The manufacturing industry is undergoing a significant transformation—the biggest since the Industrial Revolution, fueled by a convergence of new technologies and a labor shortage unsurpassed in contemporary times.
Following decades of slow and cautious transformation, the pandemic triggered an industry-wide disruption with different degrees of success in recent years. All manufacturers are still figuring out how to operate in this new digital environment; digital transformation will be crucial for those who want to succeed rather than just survive.
In the Philippines, manufacturing is among the top contributors to the country’s gross domestic product (GDP). According to the Philippine Statistics Authority (PSA), manufacturing accounted for at least 2.1 percent of the country’s GDP growth in the third quarter of this year.
Within the broader manufacturing ecosystem lies the consumer-packaged goods (CPG) sector, a modest but crucial part of the industry. These businesses manufacture commodities that people frequently purchase and utilize daily. Since they have always prioritized manufacturing excellence and conventional lean concepts, CPG manufacturers have traditionally lagged other industries in digitizing and automating their processes.
Although there is still room for growth within certain operational areas, the world is changing swiftly, making it more challenging to achieve success with these strategies. With this reality, CPG businesses are under pressure to adopt new technologies to remain competitive.
Since the first automated machines were launched in the 1960s, manufacturing organizations have constantly improved their operations by automating their factories. With the current developments in robotics, machine learning, and wearable technology, manufacturers are embracing technology to boost production and cut costs.
However, manufacturers also realize the importance of ensuring that they have skilled workers and experts that can keep up with the needs of an increasingly digitalized industry. In recent years, manufacturing organizations were also not spared from ‘The Great Resignation,’ a phenomenon observed, particularly during the pandemic when millions of workers left the workforce and took their decades of knowledge and experience with them.
Manufacturing organizations that have not yet embraced automation are scrambling to protect their intellectual property and considering how to train the incoming workforce effectively and adequately in the wake of these mass resignations.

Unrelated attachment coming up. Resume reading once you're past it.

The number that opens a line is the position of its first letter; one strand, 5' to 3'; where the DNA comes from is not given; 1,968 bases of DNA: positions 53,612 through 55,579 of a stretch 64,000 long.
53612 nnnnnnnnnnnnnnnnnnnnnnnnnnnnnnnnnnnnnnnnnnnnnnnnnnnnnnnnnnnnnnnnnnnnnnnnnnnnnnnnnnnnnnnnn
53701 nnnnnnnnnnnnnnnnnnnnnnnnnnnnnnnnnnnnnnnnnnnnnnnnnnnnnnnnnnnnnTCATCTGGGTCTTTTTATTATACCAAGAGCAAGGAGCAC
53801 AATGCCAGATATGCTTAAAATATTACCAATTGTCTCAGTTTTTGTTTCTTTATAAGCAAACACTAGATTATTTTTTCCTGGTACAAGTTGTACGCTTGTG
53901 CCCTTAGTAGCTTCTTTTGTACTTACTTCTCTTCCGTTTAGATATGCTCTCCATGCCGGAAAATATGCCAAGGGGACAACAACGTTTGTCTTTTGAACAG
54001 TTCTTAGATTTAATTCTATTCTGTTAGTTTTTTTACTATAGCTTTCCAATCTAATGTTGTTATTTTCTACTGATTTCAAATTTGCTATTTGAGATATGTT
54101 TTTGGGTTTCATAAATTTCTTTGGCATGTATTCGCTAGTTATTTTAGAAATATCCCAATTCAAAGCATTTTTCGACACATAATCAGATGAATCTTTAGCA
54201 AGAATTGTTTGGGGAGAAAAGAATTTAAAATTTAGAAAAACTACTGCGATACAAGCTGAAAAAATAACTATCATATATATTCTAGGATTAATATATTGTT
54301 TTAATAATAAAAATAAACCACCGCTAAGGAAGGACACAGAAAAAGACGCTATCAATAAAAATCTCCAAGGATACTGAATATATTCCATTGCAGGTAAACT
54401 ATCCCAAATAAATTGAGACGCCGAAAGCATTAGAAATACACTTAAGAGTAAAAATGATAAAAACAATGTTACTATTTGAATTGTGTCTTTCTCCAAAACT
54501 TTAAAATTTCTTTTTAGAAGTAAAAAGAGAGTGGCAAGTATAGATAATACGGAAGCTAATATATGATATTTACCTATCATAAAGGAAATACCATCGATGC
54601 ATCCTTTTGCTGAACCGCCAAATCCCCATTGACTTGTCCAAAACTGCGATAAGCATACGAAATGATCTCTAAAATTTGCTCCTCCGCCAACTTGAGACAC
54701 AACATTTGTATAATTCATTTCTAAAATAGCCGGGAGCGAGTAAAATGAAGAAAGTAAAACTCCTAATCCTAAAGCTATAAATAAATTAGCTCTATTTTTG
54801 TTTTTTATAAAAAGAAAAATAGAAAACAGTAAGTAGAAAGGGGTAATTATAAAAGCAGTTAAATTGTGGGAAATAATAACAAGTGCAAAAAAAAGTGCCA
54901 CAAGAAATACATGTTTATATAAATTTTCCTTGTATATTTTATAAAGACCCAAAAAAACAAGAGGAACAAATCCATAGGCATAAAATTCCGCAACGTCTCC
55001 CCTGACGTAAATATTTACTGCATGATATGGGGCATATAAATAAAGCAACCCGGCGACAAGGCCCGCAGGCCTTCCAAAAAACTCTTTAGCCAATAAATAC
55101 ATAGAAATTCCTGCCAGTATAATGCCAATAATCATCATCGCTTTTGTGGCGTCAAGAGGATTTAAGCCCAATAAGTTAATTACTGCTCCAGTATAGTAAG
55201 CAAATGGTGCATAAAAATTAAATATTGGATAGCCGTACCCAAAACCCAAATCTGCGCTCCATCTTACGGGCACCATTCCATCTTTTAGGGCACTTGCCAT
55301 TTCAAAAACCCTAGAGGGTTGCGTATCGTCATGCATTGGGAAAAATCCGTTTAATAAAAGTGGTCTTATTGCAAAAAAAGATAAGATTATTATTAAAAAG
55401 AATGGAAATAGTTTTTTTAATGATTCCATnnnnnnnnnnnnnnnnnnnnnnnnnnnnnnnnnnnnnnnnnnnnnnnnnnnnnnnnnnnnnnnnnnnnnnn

Embracing Assisted Reality, Mobility Solutions
Nowadays, most CPG manufacturers working with legacy systems and existing factory lines realize the need to upgrade for more autonomy and flexibility, which requires a high level of change in management and investment. So, CPG organizations that can manage workforce shortages and adapt to rapid change will come out ahead.
To help ease this process, some CPG manufacturers are turning to assisted reality (AR) technology to improve training, data collecting, knowledge transfers, and predictive maintenance by bridging executives and frontline employees with existing Internet of Things (IoT) infrastructure. Over the years, manufacturers have also adopted some digital tools as part of their efforts to embrace digital transformation.
Manufacturers widely accept ruggedized tablets and immersive VR and AR technologies. Although these technologies are hailed as the next big step in increasing worker productivity, they are not necessarily useful tools for production or the front lines. They may not be appropriate or even dangerous for workers in many application circumstances.
A wearable suitable for the manufacturing sector is an aR device with industrial strength, which can connect frontline employees across factories and entire businesses with the information and expertise required to carry out job duties effectively and securely. AR gear users can communicate hands-free using their vision, voice, and head movements. They are perfect since they can be used in potentially dangerous and loud environments up to 100 dB.
For instance, manufacturers utilize augmented reality (AR) technology like head-mounted displays (HMDs), which safely combine the physical and virtual worlds to enable new types of engagement and perception while enabling frontline employees to maintain complete situational awareness. Users of HMDs may view a screen in their immediate field of vision without using their hands and can quickly access information as needed.
Helping co-create safer facilities, ensuring frontliner’s safety
To help CPG organizations and other manufacturers enable remote collaboration, Fujitsu provides these AR devices as part of its Mobility and Wearable Tech Solutions. These solutions were recently showcased by Fujitsu during the recent PLDT Enterprise Digicon 2022 (Boundless) held at the Marriott Grand Ballroom. This event featured enterprise solutions that can help companies redefine their businesses to a more hybrid and digital world.
Fujitsu’s latest mobility solution allows collaboration among employees through assisted and industrial-grade solutions. These technologies allow organizations to digitize and automize their processes involving human contact. This latest solution offering of Fujitsu ensures the safety of company frontliners. It also allows the transmission of secured and accurate data among employees in the manufacturing industry.
At Fujitsu, we understand that in any organization, it’s people that matter the most and remain the most valuable asset. Through these wearable technologies, Fujitsu aims to help develop outcome-based solutions to provide greater visibility of a worker’s well-being across hazardous situations and remote locations.